Honoring those who made the ultimate sacrifice: Nassau County unveils two new veterans monuments for Eisenhower Park's veteran memorials


Two new monuments have joined Eisenhower Park’s Veterans Memorial in field 6 ahead of Memorial Day. The area was packed on May 28 as a Memorial Day service was conducted.

One of the new monuments was dedicated to disabled veterans of Nassau County. The other paid homage to those who served in Iraq and Afghanistan. Officials said this monument is Long Island’s first memorial honoring those who served in those areas.

The Iraq and Afghanistan monument is made up of four large granite slabs with messages engraved on them. In the middle sits a bronze battlefield cross complete with boots, a rifle and a helmet. The etchings on the slabs depict maps of Iraq and Afghanistan showing where some of the main battles took place. The outer two slabs show soldiers with touching quotes.

“When our values and freedoms are tested there are volunteers that answer our country’s call. We call them soldiers, sailors, airmen and marines,” one slab reads.

“The values of a country can we measured in the character and compassion of the men and women who defend those values,” the other reads.

Veterans from across the county came to Eisenhower to see the monuments.

“This is very special,” said Steve Seidenstein, 41, of Bellmore, who served in multiple deployments to Iraq and Afghanistan. “This is the time to honor our fallen brothers and sisters who have given the ultimate sacrifice and to appreciate all the service that they and all of us do currently to keep America free.”

Seidenstein said he comes from a military family and that is what ultimately led him to serve. He was a member of the Army’s 101st Airborne Division and later served as a military police officer.

“This is why we’re here,” Frank Salamino, quartermaster of the Veterans of Foreign War Post 2736 in East Meadow, said. “We have to pay honor to the people who are fallen veterans. This monument is important because no one noticed them until 20 years later.”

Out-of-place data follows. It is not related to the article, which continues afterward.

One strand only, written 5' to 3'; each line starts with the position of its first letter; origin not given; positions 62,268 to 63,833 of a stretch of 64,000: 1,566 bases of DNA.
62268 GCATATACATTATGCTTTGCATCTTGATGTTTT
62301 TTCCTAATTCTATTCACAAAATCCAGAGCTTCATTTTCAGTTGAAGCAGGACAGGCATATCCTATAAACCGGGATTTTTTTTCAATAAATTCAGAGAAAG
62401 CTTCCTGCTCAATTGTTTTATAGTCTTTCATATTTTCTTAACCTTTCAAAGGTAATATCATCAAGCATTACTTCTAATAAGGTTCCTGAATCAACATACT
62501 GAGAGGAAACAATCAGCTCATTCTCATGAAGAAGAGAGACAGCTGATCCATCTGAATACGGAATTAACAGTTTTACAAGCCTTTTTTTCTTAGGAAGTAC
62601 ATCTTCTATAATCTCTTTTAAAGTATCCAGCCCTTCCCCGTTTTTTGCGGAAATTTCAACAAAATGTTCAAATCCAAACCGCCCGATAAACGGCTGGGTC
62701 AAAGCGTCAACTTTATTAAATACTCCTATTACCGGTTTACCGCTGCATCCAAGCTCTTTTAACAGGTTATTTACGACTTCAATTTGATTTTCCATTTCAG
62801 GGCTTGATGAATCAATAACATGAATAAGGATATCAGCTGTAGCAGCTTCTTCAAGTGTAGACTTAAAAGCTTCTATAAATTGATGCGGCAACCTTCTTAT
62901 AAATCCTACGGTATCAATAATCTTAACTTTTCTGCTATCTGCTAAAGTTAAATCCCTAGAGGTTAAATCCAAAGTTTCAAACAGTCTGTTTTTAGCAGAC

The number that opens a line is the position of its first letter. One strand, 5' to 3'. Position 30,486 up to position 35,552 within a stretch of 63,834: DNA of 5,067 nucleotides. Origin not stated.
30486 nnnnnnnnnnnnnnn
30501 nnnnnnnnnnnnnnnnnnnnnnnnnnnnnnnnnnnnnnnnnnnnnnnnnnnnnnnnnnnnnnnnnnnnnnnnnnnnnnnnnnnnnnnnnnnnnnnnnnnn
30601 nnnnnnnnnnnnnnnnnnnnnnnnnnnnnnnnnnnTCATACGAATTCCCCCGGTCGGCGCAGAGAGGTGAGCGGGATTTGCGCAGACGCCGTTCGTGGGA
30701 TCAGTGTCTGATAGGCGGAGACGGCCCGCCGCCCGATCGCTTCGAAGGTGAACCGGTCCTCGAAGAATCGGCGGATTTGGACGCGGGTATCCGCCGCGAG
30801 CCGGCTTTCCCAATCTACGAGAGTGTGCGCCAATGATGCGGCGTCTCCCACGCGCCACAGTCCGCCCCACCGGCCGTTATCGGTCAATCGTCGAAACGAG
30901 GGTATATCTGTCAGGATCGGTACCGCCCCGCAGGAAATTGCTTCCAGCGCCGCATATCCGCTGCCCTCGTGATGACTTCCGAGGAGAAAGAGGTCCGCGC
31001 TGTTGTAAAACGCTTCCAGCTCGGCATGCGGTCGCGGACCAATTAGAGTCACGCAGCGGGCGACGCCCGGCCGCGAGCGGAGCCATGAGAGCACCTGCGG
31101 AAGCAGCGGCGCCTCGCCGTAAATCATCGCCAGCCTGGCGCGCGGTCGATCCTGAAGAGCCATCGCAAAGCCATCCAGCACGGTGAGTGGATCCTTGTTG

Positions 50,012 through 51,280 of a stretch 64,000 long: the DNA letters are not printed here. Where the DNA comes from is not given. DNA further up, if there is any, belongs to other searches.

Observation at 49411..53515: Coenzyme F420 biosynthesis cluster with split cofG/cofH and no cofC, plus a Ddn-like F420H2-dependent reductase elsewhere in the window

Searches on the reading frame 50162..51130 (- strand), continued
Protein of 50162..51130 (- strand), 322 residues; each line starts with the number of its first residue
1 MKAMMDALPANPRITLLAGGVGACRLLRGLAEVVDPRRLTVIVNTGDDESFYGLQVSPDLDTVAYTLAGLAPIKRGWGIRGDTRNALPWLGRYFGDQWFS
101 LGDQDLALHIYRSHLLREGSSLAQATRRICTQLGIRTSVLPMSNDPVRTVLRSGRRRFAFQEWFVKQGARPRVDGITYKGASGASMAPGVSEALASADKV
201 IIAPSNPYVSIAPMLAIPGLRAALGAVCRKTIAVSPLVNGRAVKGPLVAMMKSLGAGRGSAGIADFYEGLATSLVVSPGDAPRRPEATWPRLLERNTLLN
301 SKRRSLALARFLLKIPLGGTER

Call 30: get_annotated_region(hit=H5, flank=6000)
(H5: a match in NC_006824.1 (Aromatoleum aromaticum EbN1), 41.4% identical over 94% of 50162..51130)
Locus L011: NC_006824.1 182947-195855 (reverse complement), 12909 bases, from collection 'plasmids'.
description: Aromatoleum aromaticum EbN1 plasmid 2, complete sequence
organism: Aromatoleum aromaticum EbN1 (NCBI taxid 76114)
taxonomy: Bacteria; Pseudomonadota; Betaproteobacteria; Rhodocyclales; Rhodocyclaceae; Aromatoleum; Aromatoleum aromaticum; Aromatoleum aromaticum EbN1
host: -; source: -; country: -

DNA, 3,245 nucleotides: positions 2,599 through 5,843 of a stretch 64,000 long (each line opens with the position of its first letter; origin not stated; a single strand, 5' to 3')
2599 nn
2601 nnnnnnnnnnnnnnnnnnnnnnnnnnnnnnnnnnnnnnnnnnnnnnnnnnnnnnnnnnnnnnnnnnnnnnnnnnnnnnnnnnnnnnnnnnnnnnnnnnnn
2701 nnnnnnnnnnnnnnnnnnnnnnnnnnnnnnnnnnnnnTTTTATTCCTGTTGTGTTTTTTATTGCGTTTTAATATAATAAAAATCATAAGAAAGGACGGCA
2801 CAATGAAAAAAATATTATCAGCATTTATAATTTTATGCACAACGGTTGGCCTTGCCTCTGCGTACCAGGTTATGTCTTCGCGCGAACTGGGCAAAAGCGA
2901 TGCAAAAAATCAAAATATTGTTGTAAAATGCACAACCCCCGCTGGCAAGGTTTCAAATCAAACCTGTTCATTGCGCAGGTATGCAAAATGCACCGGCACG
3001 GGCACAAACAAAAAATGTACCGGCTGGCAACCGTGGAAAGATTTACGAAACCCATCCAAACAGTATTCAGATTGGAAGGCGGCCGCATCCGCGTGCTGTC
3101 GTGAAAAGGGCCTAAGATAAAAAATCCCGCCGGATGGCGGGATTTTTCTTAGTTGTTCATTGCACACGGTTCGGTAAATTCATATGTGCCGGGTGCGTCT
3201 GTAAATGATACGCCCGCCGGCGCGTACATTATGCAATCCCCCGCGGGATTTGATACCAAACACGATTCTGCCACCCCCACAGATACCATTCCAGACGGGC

County Executive Bruce Blakeman along with other elected officials, and members of various veterans organizations came to show their respect and support for those who served and the new pieces.

“It’s touching, it’s very touching,” Lecia Rodriques-Whyte, who served in the U.S. Army for 22 years and in Iraq in 2004 and 2005, said about seeing the monument, “(It) makes you remember soldiers that died because of hidden wars or tragedy in the military, but it’s touching and I think it’s beautiful. We deserve it.”

Rodriques-Whyte, 65, of Elmont, is the commander of the American Legion Post 1033 in Elmont. She also works with a lot of soldiers in mental health at the Brooklyn VA hospital. She said that people shouldn’t judge homeless veterans on the streets.

“There’s a lot of hidden wars,” she said. “Soldiers have suffered so much in the military with different types of illnesses, and they come home and it really bogs them down.”

The funds for the monument were raised by various veterans groups, said Kevin Colón, the commander of the Veterans of Foreign Wars Levittown-Island Trees Post 9592. They raised more than $100,000 for the piece itself, and the County paid for the installation.

Colón, 42, is a Marine Corps veteran who was deployed to Iraq in 2003 and 2004.

“We wanted to make this monument inviting to all members of the veteran community and their families,” Colón said. “I felt it was important to recognize Iraq and Afghanistan, and ensure that our Gulf War veterans finally received the recognition that they deserve.”